Harbor Branch Graphics’ Correlates Lagoon Environmental Data

Harbor branch logoFLORIDA ATLANTIC UNIVERSITY’S HARBOR BRANCH OCEANOGRAPHIC INSTITUTE is a research community of marine scientists, engineers, educators and other professionals focused on Ocean Science for a Better World.

Harbor Branch provides a “service” allowing organizations to collaborate on understanding how the Lagoon works and the human impact on its conditions. By combining real-time water measurements provided by Land Ocean Biogeochemical Observatory (LOBO) units with geographic information system (GIS) technology, the service allows policy-makers and other organizations with the vital information they need to make informed decisions on the Estuary and the Lagoon.

The LOBO network reports real-time on environmental changes in the Lagoon, modeling biological, chemical and physical phenomena, contributing to education and public outreach on the Lagoon. LOBO 1 is located in the IRL near the mouth of the Harbor Branch Channel (Link Port).

If you go to http://fau-hboi.loboviz.com on the left side you will see an outline of real-time data monitored by the LOBO 1, including weather and other phenomena such as air temperature, wind direction and speed, salinity, dissolved oxygen, turbidity, nitrate and phosphate concentration and the speed of water movement, among others.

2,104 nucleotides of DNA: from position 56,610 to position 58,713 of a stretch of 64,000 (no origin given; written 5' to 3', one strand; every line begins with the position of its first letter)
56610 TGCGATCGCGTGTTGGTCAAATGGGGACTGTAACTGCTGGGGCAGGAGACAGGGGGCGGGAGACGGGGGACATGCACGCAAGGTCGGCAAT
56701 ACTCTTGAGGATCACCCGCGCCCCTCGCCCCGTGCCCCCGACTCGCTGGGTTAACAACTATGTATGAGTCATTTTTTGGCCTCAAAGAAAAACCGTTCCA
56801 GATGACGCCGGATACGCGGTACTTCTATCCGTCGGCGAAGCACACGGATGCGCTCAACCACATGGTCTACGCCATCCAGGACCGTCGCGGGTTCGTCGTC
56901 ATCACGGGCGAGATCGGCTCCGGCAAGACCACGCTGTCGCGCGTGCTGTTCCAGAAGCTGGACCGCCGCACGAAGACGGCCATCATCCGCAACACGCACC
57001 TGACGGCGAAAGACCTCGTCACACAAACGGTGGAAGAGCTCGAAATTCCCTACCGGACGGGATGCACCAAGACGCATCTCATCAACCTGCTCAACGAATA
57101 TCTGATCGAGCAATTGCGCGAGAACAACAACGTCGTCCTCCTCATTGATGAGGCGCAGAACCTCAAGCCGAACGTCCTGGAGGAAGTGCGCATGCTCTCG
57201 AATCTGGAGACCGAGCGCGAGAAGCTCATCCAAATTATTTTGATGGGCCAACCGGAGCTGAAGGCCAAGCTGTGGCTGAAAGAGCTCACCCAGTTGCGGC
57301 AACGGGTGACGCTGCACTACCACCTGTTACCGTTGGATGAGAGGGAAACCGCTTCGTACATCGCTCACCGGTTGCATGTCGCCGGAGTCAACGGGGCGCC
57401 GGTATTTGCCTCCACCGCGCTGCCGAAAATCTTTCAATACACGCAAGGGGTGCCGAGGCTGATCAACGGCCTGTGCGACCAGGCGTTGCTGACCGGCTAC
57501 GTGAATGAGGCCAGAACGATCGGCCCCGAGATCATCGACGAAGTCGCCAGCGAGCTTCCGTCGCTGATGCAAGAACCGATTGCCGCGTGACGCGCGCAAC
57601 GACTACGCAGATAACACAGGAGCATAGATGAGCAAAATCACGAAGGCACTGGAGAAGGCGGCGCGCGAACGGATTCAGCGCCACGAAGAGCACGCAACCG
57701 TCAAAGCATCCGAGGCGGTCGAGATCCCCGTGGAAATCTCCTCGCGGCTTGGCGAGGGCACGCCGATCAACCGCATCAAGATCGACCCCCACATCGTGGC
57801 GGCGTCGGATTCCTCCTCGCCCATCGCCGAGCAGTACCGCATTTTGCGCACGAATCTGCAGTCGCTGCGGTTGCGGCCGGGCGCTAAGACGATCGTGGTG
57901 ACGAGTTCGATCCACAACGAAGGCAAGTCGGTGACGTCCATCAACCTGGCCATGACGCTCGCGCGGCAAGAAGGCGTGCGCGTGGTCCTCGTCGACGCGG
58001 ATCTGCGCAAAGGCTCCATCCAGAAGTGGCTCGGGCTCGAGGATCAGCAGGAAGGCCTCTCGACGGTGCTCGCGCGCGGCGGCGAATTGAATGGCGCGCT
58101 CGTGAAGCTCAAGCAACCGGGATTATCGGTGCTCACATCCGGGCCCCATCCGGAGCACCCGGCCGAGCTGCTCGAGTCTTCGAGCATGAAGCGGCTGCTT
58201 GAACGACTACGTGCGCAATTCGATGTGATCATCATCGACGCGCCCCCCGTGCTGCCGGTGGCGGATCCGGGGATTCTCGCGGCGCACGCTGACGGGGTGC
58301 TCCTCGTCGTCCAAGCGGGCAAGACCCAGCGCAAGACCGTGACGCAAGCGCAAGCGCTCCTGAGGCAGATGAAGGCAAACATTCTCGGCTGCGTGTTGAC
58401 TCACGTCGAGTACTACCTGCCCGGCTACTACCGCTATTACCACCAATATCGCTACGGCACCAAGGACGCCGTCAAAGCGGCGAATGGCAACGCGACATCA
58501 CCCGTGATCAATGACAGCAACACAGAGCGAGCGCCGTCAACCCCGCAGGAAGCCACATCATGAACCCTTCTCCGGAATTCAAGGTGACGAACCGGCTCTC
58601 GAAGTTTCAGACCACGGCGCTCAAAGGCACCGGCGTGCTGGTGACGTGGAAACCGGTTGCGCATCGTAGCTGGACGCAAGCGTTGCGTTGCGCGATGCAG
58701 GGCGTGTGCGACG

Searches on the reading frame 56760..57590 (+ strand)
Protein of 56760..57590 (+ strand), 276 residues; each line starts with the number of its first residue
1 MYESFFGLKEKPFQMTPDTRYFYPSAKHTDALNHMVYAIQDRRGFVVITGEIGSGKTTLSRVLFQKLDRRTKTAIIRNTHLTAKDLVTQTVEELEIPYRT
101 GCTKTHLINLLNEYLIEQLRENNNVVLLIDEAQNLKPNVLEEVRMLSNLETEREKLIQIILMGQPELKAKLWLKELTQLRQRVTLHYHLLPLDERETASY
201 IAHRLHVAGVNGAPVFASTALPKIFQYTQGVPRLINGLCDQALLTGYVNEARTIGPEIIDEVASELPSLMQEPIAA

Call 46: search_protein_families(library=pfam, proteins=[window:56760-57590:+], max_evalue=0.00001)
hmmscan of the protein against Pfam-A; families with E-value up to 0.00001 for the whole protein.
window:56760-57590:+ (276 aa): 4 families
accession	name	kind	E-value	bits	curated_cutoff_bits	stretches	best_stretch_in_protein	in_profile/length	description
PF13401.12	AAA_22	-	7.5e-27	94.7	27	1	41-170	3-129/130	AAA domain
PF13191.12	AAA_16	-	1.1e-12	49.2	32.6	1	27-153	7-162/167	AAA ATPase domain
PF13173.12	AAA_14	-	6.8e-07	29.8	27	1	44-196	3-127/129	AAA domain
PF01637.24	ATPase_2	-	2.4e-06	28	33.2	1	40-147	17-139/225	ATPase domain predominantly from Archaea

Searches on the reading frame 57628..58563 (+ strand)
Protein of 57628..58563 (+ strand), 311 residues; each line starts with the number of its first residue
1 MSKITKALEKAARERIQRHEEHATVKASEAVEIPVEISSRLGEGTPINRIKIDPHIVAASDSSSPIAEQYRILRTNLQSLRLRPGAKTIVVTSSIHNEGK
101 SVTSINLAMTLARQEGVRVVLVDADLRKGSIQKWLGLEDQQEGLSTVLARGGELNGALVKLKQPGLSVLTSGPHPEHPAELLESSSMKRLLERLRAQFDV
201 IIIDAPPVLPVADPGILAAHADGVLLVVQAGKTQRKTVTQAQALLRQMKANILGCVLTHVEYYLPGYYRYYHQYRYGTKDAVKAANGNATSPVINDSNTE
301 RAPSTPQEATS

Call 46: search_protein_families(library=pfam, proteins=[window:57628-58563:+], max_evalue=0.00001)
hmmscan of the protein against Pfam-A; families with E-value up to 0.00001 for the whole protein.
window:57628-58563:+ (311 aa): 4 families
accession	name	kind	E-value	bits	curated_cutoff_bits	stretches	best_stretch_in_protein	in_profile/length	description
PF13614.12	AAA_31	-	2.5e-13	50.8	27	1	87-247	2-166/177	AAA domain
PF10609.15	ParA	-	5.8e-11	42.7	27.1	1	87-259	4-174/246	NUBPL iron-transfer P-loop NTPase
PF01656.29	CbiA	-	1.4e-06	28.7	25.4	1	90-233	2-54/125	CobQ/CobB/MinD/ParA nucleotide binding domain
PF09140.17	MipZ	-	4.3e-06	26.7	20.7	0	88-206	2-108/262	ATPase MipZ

If you click on LOBOVIZ at the top of the screen it takes you to another screen where you can click on these and other variables and select a timeframe and you will be provided with graphics, which maps together the various variables and time frames you selected. The screen below is an example of mapping phosphate concentration and salinity for eight timeframes in 2013.  Go try it, it’s pretty cool and a great tool for environmentalists.

Here are three examples:

LOBOViz chart - water color vs salinityWater Color vs. Salinity

LOBOViz chart - nitrates

Nitrates vs. Salinity

LOBOViz chart - phosphorus

Phosphorous Concentration vs. Salinity

Harbor Branch was recently awarded more than two million dollars in state funding for the placement of an additional 10 LOBO units in 2014-15 that will help providing a service in understanding how the Indian River Lagoon works and human and environmental factors of how pollutants are generated.

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